Please use this blog to help us remember Joshua Lee Anderson, who made the tragic and fatal decision to take his life on Wednesday, March 18, 2009. Please post any memories or thoughts you may have in the comments.

Friday, December 31, 2010

New Year's Eve - December 31, 2010

Reflecting on 2010, the images that flash through my mind center around Josh:
  • celebrating his 18th birthday on Jan 16th
  • the 1 year death anniversary on March 18th
  • half/full marathon fundraiser on March 20th
Then I think of what should be memories but are not:
  • high school graduation
  • going to college
And what he has missed out on:
  • kayaking on the Battenkill River in Vermont during a torrential downpour
  • watching Avatar in 3-D on an IMAX screen
  • learning how to ski
It is strange that I find his absence exponentially more profound than his presence. While alive, he just was. The baby of the family, always there, tagging along, interspersing our family conversations with his wiseguy comments or observations. Low-maintenance except in the mornings when it would take way too much energy to get him up and going. Otherwise, a quiet boy, easy going and willing to go along with anything.
I am glad for all the memories with family and friends in 2010 but as a mother, there is a corresponding emptiness that exists because Josh is not part of them. And he is not part of them because he is no longer with us. And he is no longer with us because he took his life. It is like a funnel - eventually all thoughts lead to that fact. Then comes the grief and sadness. It is inescapable.
I've had some strange dreams lately. Last night, I dreamt that I was at a memorial for Josh that was organized by a good friend. While presenting a gift to me, she began crying which made me cry. This happened right before the alarm went off so I woke up to tears on my face. Missing Josh. Tears while awake. Tears while asleep. Endless supply of tears - for Josh.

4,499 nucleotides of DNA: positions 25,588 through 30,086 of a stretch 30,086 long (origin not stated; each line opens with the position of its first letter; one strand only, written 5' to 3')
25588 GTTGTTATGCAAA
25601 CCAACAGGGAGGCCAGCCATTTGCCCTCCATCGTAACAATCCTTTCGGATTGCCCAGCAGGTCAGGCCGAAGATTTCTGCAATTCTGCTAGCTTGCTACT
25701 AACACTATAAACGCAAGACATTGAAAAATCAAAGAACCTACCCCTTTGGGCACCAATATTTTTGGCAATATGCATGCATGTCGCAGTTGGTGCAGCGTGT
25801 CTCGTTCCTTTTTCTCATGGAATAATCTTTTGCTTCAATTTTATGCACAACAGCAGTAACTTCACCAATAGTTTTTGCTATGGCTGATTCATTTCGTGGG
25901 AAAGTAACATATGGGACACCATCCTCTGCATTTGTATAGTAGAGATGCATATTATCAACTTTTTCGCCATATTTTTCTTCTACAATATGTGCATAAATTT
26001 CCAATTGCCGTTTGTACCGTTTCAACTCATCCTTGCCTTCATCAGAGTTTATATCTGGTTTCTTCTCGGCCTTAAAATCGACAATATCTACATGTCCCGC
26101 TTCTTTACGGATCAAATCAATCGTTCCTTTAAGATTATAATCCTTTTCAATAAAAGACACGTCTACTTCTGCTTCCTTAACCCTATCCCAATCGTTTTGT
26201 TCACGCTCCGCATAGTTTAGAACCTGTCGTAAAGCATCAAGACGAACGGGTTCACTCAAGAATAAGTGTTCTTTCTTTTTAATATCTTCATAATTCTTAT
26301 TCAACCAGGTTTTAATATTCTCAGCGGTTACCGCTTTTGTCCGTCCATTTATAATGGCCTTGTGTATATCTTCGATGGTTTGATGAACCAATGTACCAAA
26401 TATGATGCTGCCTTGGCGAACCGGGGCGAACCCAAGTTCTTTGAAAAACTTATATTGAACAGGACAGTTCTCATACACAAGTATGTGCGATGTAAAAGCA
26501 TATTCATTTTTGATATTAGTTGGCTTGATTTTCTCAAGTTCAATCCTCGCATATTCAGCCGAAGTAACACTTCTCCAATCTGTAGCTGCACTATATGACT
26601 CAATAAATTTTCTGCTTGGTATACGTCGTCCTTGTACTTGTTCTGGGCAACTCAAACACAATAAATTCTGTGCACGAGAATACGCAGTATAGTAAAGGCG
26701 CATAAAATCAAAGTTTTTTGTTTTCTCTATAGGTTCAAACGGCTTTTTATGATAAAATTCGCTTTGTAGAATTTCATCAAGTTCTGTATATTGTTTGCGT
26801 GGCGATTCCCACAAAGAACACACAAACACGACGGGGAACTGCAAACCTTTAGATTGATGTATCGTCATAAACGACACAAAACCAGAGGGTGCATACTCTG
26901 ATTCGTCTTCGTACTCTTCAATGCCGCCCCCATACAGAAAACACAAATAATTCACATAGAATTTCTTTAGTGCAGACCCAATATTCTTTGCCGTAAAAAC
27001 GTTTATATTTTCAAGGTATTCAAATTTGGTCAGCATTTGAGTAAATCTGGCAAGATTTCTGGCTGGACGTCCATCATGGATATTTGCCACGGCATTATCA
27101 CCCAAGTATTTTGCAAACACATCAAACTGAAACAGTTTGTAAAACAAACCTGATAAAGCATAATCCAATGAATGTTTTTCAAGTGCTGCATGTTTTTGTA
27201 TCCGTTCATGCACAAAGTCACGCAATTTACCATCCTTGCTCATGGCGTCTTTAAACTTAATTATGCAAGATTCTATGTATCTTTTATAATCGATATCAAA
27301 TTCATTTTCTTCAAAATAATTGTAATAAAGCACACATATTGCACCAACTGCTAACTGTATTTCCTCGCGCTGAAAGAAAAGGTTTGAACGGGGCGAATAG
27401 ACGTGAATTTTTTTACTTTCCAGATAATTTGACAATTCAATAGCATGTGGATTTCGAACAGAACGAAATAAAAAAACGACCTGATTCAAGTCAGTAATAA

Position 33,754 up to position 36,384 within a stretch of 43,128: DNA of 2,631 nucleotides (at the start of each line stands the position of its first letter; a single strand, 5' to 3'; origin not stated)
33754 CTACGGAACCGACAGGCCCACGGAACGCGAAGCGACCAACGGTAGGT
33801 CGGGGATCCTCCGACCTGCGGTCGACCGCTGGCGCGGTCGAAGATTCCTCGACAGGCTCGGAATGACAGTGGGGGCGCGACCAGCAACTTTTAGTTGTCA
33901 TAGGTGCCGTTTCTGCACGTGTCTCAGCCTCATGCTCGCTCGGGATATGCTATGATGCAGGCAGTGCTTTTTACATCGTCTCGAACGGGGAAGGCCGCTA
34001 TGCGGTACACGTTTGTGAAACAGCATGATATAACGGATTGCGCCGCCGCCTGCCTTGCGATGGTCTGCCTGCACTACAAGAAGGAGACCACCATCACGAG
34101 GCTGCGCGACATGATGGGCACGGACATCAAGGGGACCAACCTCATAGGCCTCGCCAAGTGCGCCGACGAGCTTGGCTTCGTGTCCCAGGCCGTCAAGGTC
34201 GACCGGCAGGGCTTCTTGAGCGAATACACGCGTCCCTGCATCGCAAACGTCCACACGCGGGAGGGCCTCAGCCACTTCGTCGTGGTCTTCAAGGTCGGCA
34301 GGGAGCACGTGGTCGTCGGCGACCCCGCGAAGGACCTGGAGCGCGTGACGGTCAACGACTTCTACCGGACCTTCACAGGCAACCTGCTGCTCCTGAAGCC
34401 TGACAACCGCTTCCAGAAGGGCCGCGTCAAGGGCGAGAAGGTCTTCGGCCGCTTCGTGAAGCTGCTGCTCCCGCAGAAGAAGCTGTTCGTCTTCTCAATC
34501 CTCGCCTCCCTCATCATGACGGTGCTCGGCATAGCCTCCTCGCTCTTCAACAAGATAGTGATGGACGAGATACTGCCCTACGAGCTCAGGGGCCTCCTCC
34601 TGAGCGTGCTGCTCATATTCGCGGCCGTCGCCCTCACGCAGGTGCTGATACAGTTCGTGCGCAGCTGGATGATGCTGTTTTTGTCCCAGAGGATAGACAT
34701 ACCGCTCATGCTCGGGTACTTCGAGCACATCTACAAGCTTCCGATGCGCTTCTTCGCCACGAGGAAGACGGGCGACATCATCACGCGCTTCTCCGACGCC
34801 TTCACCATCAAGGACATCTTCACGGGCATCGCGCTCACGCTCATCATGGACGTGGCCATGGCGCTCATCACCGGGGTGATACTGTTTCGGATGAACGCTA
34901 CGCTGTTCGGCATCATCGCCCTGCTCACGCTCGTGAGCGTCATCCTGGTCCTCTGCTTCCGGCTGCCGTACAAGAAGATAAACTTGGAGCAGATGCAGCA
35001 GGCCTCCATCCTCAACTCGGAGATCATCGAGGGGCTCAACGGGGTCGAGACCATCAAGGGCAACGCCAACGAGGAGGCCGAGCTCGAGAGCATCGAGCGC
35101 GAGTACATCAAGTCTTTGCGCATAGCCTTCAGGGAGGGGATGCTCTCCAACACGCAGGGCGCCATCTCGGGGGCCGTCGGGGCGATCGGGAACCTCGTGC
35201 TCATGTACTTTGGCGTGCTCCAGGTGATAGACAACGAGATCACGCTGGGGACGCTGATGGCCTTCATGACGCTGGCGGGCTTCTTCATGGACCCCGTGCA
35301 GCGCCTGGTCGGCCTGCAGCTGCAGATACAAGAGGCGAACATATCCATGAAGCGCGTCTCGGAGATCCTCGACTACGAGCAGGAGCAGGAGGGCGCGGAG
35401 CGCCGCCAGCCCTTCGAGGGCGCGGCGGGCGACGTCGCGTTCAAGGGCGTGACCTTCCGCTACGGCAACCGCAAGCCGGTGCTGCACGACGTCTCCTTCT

I was with my family for New Year's Eve. My mom bought clear balloons with silver snowflakes and after writing messages on them, we sent them up to the sky as a way of remembering our beloved son, grandson and nephew.

Rest in peace, Josh. We love and miss you so much.

God Bless

Saturday, December 25, 2010

Merry Christmas Josh - December 25, 2010

Christmas letter to my deceased son....

Good morning Josh - Merry Christmas! We are here with family and I can't help thinking about where you'd be or what you'd be doing if here. Would you be sleeping on the window seat in your Big Boppa's office or with Tyler and Emily in the other home? And at dinner last night, would you have been at the TV tray or at the table because you are bigger?

Gillian got out the stockings to bring with us. I can't remember yours - I wish I could. Your picture is on the tree - so sad. But I am glad it is there.

I'm sorry you are not here with us.
I am sorry I wasn't there for you.
I am sorry that I didn't do enough for you.
I am sorry that your solution was self-destruction.

I miss you.
I love you.

Mom xxoo

God Bless

Saturday, December 18, 2010

21 Months Later - 12/18/2010

Today is December 18th, twenty-one months after Josh's passing and one week until Christmas. Since we are traveling for the holidays, there is no tree. Only two wreaths on the door and a single candle in Josh's bedroom window - in memory of his life.

I have, however, decorated Josh's grave site with a wreath and his tree with ornaments and red bows.

I want to close this post with a poem I found which is about how a grieving person comes to choose life.

The Thing Is by Ellen Bass

The thing is.....

to love life, to love it even
when you have no stomach for it
and everything you've held dear
crumbles like burnt paper in your hands,
your throat filled with the silt of it.

When grief sits with you, its tropical heat
thickening the air, heavy as water
more fit for gills than lungs;
when grief weights you like your own flesh
only more of it, an obesity of grief,
you think, How can a body withstand this?

Then you take life like a face
between your palms, a plain face,
no charming smile, no violet eyes,